A Nixie tube is an electronic device for displaying numerals or other information. The glass tube contains a wire-mesh anode and multiple cathodes, shaped like numerals or other symbols. Applying power to one cathode surrounds it with an orange glow discharge. The tube is filled with a gas at low pressure, usually mostly neon and often a little mercury or argon, in a Penning mixture.

Basically, Nixie tubes were used before LED displays were invented to do alphanumeric displays on equipment, especially in the various militaries of the world. The numeric only ones, such as what people use for clocks, have the numbers 0 through 9 individually outlined, one on top of the other, with each one lit in turn as needed. If you’ve watched old 1960s science fiction movies, you’ve undoubtedly seen a Nixie tub display on a computer or piece of “high tech” equipment.

Professor Craven put a little video up yesterday of his tubes plugged into a board:

I have a flickr photo set of one of the boards as received.

Like Professor Craven, I plan on using them for a clock of sorts. More specifically, I plan on making a meditation timer for shits and grins. The idea is that I will laser cut a box at Ace Monster Toys to hold the hardware. I’ll put an arduino and the Nixie tube boards in it, with two or more of the tubes poking out, as a display. I’ll probably use two to signify minutes. I’m then thinking of adding two solenoids that go out the sides, underneath to small metal bars or rods and a few buttons. The idea is that you can set a series of times on the clock, like a sitting period and then a walking period for meditation (or a series of these as pairs) via the buttons. When each period ends, the solenoids will fire a series of times (like two or three or one, depending on what just ended or if we’re completely done), which will strike the metal bars, triggering a chime.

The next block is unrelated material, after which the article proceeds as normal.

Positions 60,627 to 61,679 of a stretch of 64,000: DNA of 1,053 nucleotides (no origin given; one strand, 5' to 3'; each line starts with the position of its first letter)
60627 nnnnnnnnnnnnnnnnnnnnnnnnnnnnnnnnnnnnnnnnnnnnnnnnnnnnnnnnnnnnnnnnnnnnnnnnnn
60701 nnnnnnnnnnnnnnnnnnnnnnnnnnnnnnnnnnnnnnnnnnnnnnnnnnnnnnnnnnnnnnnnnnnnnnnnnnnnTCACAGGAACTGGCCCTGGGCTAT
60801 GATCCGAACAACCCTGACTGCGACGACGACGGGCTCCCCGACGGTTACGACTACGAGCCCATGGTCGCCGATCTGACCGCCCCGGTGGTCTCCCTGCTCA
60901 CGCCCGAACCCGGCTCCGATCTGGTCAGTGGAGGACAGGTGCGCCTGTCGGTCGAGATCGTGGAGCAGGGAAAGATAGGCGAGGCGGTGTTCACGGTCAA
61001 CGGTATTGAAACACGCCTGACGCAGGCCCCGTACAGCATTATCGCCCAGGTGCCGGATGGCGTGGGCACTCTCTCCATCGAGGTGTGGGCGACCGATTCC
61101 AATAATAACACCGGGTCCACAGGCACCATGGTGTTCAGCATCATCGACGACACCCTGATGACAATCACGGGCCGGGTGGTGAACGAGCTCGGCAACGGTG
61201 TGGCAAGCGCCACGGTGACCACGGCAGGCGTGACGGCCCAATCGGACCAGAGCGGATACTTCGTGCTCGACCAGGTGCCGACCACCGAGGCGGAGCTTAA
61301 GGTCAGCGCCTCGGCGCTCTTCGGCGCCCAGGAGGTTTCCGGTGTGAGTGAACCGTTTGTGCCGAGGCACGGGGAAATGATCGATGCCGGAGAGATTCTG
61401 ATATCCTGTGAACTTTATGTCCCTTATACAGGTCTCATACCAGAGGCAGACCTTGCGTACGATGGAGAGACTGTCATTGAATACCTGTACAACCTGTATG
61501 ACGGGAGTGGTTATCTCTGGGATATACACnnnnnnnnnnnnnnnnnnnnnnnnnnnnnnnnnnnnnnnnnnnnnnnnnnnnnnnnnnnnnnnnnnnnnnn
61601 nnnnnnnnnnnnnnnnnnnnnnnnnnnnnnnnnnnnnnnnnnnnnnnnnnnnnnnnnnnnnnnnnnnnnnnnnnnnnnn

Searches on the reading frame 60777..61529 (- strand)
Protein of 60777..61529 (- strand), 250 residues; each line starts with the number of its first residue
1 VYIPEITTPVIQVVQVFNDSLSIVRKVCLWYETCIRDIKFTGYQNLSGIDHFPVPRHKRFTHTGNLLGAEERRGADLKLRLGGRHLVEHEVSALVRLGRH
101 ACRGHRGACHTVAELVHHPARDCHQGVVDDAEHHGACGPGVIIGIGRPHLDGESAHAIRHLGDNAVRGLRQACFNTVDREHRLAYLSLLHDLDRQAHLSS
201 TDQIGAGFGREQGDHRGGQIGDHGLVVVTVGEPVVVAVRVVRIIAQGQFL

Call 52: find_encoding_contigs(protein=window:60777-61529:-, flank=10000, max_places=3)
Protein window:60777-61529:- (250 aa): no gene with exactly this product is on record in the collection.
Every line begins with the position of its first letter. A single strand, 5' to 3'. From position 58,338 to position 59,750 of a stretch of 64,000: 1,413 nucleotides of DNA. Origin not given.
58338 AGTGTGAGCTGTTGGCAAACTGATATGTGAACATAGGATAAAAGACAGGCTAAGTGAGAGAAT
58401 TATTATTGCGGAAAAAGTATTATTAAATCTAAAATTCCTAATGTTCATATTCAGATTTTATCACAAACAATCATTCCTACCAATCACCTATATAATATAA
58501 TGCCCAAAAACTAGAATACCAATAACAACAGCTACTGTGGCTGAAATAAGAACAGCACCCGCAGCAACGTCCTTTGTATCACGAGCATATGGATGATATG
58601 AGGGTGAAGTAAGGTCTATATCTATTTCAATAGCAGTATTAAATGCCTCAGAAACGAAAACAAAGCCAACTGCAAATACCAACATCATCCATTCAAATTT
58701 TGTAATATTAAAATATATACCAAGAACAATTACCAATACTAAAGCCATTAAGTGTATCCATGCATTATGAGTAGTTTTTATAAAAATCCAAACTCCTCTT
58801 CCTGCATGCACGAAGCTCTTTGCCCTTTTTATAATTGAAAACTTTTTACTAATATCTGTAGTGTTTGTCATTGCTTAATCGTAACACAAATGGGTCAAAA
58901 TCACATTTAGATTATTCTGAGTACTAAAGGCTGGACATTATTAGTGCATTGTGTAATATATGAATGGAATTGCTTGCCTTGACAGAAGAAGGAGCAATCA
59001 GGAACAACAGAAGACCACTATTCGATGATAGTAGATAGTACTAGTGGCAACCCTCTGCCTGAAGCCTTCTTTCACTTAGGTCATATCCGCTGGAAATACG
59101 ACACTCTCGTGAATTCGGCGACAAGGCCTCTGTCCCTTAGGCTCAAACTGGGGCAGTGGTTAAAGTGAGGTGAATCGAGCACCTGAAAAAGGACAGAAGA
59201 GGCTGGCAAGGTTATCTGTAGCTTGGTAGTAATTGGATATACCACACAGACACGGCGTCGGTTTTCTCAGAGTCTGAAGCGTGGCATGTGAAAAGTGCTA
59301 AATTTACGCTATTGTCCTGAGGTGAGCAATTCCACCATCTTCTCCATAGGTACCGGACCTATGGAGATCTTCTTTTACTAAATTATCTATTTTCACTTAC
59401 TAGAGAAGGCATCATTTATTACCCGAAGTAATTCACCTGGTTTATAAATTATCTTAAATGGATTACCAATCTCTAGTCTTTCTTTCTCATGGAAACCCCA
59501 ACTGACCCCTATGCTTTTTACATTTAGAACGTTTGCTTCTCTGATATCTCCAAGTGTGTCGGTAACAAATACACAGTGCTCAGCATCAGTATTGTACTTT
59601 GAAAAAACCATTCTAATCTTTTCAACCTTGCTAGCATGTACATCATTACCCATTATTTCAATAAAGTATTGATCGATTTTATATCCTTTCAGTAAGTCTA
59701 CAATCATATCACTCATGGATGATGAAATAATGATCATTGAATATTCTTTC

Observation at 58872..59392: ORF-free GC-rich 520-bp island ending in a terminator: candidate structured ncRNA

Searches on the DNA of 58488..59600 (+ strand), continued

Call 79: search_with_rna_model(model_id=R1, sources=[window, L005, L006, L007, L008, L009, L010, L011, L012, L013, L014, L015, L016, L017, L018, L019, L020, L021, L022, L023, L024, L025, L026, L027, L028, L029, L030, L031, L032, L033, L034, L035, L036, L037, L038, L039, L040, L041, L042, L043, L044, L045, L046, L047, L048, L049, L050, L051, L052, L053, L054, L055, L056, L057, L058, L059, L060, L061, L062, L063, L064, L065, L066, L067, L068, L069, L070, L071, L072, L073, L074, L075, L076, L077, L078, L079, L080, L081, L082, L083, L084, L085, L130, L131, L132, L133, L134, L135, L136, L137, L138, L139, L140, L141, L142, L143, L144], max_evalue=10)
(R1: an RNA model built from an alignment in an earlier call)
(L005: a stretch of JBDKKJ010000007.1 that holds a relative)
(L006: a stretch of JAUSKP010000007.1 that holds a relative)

This is similar to the “Zen Alarm Clock” that has been around forever but a bit less new agey and more…something.

This seems both appropriately hackerish or geeky and appropriately Buddhist, in some sense.

Continue reading